This approach to refereeing implies that referees must have sufficient insight into the requirements of sound research on a more general level, including its creative aspects, and that they must be able to work in a team, i.e. to liaise with the editors and/or editorial board. This also means they must respect deadlines, just as much as the contributors themselves.
Last but not least, in order to facilitate comparison and decision-making, it is of the essence that referees formulate concise, precise and founded comments on the basis of the guidelines they have been given. Which brings me to the next topic.
2.5 Can referees be given guidelines and can referees be refereed?
Reviewing a manuscript means assessing its strong and weak points with a view to evaluating whether or not it is publishable, as it is, or following some degree of rewriting (cf. my working definition and table 4).
In order to bring this task to a good end, both the editorial board and its referees must be absolutely clear about what is expected of them. When I act as a referee I greatly appreciate being given precise but concise instructions. Without instructions the range of issues one might wish or have to comment on is endless. Besides, external referees may not be fully informed about the internal board’s publishing policies. The editors or editorial board must therefore draw up their guidelines on the basis of the journal’s editorial policy and their knowledge of its reading public. Even new referees will supposedly be acquainted with the journal already, but supplying them with a written version of the editorial statement or policy is a good start. If articles have been sent in response to a call for papers, forwarding this call to the referees is also advisable.
The refereeing guidelines themselves may vary from issue to issue, and guest-editor to guest-editor, provided that they do not deviate from the journal’s basic ‘mission’ and that they are drawn up in consultation with the board or the chief editor representing the board. Good guidelines will prevent situations in which the board find themselves with comments from different referees that are difficult to compare. They will preclude comments that are too personal or based on a personal preference for particular writing styles and/or approaches. They will also restrain referees who might otherwise rewrite the article or comment on it in such a manner that the rewritten text would become the article they might have written.
In a nutshell, the referees must be told what issues to comment on: the overall intrinsic quality of the article, its potential, its publishability, the degree or kind of rewriting required (and its feasibility), its academic writing style, bibliography etc. keeping in mind that authors can and often are requested to rewrite sections, render some passages more concisely or expand others.
Content and form are notoriously hard to disentangle, since the relevance of the topic is connected with the way it is treated. Referees may therefore be expected to compare the text with others they have read in the field, considering both content, presentation and the level of academic writing, but language and editing details are definitely the domain of the editors (cf. above). If too many articles have been received, and difficult decisions must be made, a referee might be ask to draw up a well-argued order of preference for the editors’ consideration.
The final responsibility for accepting or refusing a contribution obviously resides with the editorial board and (guest) editors. The more explicit the refereeing guidelines and expectations, the better referees themselves can be evaluated and their judgements ‘assessed’. Does this mean that a referee’s reliability and thoroughness can only be determined in retrospect? Not necessarily. Assessing the referees may not have to wait until after the reviewing process is completed: communication helps. Referees can also be asked to clarify some of their comments. Not only the quality of contributions, but also the quality and efficiency of the refereeing process can be improved along the way. The issue is not really one of ‘control’ or ‘assessment’ but of designing a smooth working procedure.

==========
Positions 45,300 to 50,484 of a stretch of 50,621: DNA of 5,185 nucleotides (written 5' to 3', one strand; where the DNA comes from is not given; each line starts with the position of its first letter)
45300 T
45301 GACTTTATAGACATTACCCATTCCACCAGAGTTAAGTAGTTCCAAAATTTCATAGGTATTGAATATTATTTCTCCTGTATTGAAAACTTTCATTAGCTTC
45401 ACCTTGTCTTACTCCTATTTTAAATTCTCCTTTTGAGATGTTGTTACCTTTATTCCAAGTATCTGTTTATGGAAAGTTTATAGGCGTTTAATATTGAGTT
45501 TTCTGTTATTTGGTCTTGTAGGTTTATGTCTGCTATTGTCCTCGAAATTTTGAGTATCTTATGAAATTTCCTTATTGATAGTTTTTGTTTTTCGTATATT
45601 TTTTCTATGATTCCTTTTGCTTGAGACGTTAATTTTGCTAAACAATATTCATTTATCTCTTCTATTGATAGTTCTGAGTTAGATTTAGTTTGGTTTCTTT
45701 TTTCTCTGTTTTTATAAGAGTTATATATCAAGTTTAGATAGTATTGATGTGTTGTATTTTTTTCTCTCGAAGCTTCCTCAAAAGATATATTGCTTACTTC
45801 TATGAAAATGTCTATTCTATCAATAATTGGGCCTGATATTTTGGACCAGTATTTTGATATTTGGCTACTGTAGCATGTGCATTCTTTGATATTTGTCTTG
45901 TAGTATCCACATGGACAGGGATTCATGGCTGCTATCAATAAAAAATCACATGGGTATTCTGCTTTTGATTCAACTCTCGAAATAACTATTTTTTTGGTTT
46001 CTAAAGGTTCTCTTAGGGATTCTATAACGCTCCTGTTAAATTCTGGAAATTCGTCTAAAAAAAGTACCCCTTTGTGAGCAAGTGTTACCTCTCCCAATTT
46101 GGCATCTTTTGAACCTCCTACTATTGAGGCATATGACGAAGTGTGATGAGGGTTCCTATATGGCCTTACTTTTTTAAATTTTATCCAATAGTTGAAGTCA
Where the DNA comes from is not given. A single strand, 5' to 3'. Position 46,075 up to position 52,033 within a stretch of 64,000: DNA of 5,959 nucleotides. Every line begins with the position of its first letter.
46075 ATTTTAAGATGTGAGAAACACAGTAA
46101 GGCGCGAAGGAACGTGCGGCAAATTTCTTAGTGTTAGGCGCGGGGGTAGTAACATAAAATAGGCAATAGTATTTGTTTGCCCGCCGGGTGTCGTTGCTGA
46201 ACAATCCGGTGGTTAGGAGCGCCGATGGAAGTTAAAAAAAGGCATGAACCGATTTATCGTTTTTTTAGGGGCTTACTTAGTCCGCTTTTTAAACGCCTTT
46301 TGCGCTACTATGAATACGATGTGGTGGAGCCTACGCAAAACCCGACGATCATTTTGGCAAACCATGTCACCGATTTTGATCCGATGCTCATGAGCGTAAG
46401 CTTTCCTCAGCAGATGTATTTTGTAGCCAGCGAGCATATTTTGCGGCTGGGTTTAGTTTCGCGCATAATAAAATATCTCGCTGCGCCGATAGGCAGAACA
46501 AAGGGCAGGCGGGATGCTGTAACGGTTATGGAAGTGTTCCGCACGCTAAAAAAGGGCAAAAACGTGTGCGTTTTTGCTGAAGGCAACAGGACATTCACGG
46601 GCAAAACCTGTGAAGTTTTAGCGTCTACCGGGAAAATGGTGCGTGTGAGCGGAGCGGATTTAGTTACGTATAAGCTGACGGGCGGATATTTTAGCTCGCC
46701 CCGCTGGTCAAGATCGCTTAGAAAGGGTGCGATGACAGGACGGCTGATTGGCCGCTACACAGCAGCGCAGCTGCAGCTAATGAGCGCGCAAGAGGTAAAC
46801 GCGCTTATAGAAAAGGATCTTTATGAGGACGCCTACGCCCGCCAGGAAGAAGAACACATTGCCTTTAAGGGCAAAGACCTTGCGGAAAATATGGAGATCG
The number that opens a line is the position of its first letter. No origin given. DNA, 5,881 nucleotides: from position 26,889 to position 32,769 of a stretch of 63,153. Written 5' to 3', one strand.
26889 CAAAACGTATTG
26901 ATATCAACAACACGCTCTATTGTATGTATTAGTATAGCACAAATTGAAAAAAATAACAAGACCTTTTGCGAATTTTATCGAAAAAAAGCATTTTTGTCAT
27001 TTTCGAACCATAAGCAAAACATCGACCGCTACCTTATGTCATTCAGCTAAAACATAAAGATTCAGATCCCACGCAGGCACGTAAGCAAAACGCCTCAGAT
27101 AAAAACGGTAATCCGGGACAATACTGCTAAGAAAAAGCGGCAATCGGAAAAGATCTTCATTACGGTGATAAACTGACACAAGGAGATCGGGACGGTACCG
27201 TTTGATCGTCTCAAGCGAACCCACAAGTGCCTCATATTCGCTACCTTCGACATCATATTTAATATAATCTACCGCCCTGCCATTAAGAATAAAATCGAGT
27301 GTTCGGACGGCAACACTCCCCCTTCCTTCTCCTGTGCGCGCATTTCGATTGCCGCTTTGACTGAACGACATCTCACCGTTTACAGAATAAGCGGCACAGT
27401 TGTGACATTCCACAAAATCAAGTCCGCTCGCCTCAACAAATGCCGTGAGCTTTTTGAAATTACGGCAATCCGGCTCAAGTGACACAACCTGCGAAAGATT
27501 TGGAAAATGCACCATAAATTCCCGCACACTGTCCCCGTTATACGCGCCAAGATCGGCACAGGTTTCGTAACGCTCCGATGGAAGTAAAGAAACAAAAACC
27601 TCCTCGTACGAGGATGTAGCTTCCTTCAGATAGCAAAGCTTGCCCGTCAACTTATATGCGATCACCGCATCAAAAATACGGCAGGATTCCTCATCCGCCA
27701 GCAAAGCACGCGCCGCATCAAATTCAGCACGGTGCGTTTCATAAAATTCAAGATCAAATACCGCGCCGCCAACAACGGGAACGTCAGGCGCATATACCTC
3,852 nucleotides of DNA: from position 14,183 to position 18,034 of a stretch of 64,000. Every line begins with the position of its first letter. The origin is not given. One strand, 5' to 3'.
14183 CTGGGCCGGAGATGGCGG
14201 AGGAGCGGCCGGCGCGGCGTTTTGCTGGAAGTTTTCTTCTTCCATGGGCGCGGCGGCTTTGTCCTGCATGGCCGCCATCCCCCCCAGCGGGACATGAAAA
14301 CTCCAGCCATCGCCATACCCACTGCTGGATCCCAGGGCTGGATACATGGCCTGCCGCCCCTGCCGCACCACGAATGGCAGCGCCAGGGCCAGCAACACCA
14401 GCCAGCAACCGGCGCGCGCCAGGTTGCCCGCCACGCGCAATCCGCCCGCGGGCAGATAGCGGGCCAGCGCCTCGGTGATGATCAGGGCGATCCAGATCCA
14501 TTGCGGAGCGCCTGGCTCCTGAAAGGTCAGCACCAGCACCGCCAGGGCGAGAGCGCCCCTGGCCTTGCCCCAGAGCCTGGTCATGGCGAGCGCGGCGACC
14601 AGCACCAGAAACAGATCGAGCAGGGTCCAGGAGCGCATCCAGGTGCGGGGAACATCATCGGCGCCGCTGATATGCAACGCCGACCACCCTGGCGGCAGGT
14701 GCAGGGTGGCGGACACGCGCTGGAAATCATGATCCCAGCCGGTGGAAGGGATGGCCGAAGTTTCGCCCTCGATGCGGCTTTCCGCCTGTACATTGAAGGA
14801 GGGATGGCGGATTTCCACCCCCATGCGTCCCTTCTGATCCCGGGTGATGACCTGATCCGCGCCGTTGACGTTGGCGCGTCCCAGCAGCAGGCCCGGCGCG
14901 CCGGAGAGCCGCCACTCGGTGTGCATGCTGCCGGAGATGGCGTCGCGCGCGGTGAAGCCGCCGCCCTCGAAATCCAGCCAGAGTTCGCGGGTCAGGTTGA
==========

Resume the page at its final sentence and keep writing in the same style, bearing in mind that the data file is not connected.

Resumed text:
Guidelines and a clear starting point (editorial statement, call for papers) will help prevent problems of consensus. What is more, complete consensus may not be required, but a majority consensus or a consensus about the degree of rewriting needed can certainly be achieved in this way. Referees who do not respect guidelines or deadlines may simply not be asked to act as referees again, but on the other hand, everyone in academia has myriads of academic and administrative tasks to attend to so a degree of flexibility on the part of the board is usually advisable.
2.6 How do contributors react and do they have a say? What can they learn?
Generally speaking, contributors react very well and appreciate constructive criticism.
Only very occasionally have I had to intercede or explain what exactly was meant by a particular comment. It is very important for the editors, who are the link between the contributors and the referees to formulate criticism clearly and to motivate it.
If an author has taken the time and trouble to write an article, he or she can be expected to get serious comments, even if the article is rejected. Indeed, this may very well be because it does not fit into the volume rather than because of some intrinsic deficiencies. Authors should also receive editorial comments within a reasonable period of time. In fact, upon receipt of the article they should be told when to expect comments.
Besides, authors must be given some time to consider how to reformulate, expand or reduce, if that is what they are asked to do. As in the case of the refereeing process itself: clarity about what is expected remains the key for all parties concerned. If an author decides not to rewrite, the journal editors also like to be informed.
More generally speaking, good, constructive comments can offer young scholars an insight into the shortcomings of their manuscripts so that they can avoid typical pitfalls or remedy personal deficiencies in the future (cf. table 3). Having articles published is a learning process, having one’s articles refereed is part of this learning process, and of the publishing game.
Peer reviewing is a way to improve publications whether by established senior researchers or younger ones. It is not a way of keeping newcomers out of the publishing circuit. Quite the contrary is true:
peer reviewing is a form of quality control but also a inroad into academic writing